The germans trying to get into swift? I think i remember having read something like this twenty years ago in DER SPIEGEL.
Here is a BND official, http://www.spiegel.de/spiegel/print/d-9278001.html complaining DER SPIEGEL should stop calling the BND employees spooks...

DER SPIEGEL published even details of NSAs capabilities already in 1989: http://www.spiegel.de/spiegel/print/d-13494509.html

Besonders gern, berichten Verfassungsschützer, sammeln US-Dienste "Zahlen und Daten aus der Wirtschaft". Mitunter verblüffen amerikanische Kollegen, zu denen sie engen Kontakt halten, sogar mit "hübschen Details aus dem Privatleben" deutscher Prominenter: "Die heben alles auf, was sie hören."

"US services most likely collect numbers and facts of the economy. Often american colleagues surprise with details of the private lives of celebrities. They collect everything they hear. the electronic expert david waters can imagine, that there are people, who have an interest what Petra Kelly tells Gert Bastian. You can bet that there are people who have heard this."

This is DER SPIEGEL in 1989.


Nick PMarch 9, 2014 5:48 PM

@ Zaphod

"I believe it's something to do with the pilots not wishing to be monitored"

Could be. Of course, I'm only talking about sending sensor data about location and status of the plane itself. I'm not sure why pilots would be worried about such data.

(Pauses)

Well, the data might say that the cockpit door opens, stewardess area is empty longer than usual, and a restroom experiences a 20 degree temperature rise all in same 20 minutes. I could see how a pilot would worry about analysts connecting dots.

WaelMarch 9, 2014 5:51 PM

@Clive Robinson,

Nice to know you're still with us :-)
Thanks. Was always with you -- reading...
I've been wondering why you and @RobertT had "dropped of the radar" recently. I hope the cause for your "sour mood" is mearly tempory not long term.
Everything that has a beginning must have an end. I was wondering about RobertT myself, perhaps the little birdie that used to whisper to him turned into a vulture? Same for Dirk Praet, haven't heard from him in quite sometime... As for the Block-box, how about just sending non-private information, say engine statistics, altitude, speed, fuel levels, sensor readings? Compress and send every 10 seconds or so? If some failure happens and the link is lost, investigators can trace back to the last 10 seconds collected. I think that's very doable. What does RR collect anyways? I take it RR stands for Rolls Royce, the engine manufacturer?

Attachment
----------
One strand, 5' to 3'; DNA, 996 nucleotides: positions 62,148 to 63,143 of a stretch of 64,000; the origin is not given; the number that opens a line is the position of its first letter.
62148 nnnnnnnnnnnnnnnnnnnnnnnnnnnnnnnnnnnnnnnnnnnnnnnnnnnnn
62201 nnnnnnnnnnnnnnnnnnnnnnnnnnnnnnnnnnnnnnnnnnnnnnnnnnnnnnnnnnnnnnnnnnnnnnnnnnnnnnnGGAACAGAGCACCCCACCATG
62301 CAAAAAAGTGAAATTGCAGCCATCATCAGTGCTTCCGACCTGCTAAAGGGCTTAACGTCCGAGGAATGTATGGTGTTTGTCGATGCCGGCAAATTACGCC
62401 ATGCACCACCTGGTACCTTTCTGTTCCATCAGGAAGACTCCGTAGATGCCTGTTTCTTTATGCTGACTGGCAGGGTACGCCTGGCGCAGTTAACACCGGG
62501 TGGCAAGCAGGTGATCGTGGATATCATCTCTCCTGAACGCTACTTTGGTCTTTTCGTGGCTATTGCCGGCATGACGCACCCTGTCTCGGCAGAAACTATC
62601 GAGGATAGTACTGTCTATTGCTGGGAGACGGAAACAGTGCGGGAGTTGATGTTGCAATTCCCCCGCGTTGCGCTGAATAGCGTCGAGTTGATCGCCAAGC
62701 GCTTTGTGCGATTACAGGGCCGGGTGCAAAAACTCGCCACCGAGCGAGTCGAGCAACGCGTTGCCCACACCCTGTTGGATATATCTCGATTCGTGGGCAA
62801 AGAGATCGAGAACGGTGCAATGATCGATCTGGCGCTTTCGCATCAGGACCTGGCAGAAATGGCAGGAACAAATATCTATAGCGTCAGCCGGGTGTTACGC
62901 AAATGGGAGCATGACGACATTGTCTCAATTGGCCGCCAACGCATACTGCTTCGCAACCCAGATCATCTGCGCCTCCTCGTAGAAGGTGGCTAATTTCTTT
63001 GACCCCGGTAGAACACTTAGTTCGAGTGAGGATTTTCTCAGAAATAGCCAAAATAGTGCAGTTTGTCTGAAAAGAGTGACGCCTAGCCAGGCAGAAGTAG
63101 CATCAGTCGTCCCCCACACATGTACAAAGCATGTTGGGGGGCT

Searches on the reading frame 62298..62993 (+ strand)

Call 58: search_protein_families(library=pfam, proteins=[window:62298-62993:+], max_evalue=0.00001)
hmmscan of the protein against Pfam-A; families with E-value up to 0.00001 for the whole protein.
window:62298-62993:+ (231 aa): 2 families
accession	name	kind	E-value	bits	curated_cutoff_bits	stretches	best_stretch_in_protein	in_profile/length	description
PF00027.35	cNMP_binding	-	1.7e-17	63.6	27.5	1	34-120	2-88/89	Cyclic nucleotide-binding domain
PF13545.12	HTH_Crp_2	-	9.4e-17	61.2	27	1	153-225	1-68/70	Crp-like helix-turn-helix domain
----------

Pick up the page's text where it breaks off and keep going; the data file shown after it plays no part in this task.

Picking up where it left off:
And what makes planes so special? Busses, taxis, and trains do have cameras!

BenniMarch 9, 2014 6:22 PM

By the way, my sentence:
"US services most likely collect numbers and facts of the economy"

is not true, it reads: "Us services like it most, to collect numbers and facts of the economy."

SkepticalMarch 9, 2014 6:46 PM

@Benni: Well, I think that here the BND is utterly wrong. The americans ARE that stupid, and they do not even wonder whats wrong when their drones suddenly attack civillian villages.

Someday I hope you learn enough about US practices and policies to understand why such a belief is quite ignorant even if one assumes that the US is without any ethical compunction. Start with the concept of population-centric counterinsurgency and read FM 3-24. Then ask yourself again, given US views on counterinsurgency, whether the US would care if its air strikes were missing intended Taliban targets and killing civilians.

In the meantime, I think we'll just have to agree to disagree on all of this. Thanks for your views, and for the conversation.

BenniMarch 9, 2014 7:01 PM

@Skep:
Under obama, the US violate indeed what you call "population-centric counterinsurgency".

I think wars are won by going after the enemy.

The afghan president Karzay wants the US to attack taliban camps in Pakistan. He wants the us to follow the taliban deeper into the mountains. FM 3-24 Counterinsurgency would imply that the us have to stay another 20 Years in Afghanistan and Iraq,

But what Obama does is, he leaves the people there alone, and he tries to combat the terrorists by remotely controlled drones. the FM 3-24 that you cite is exactly the opposite of sending a remotely controlled vehicle into combat missions and targeting people with almost no human intelligence. The intercept article says drone kills are made in yemen where human intelligence is absent.

A similar situation is in the mountains of afghanistan-pakistan. What happens there is this:

http://en.wikipedia.org/wiki/Pakistan%E2%80%93United_States_skirmishes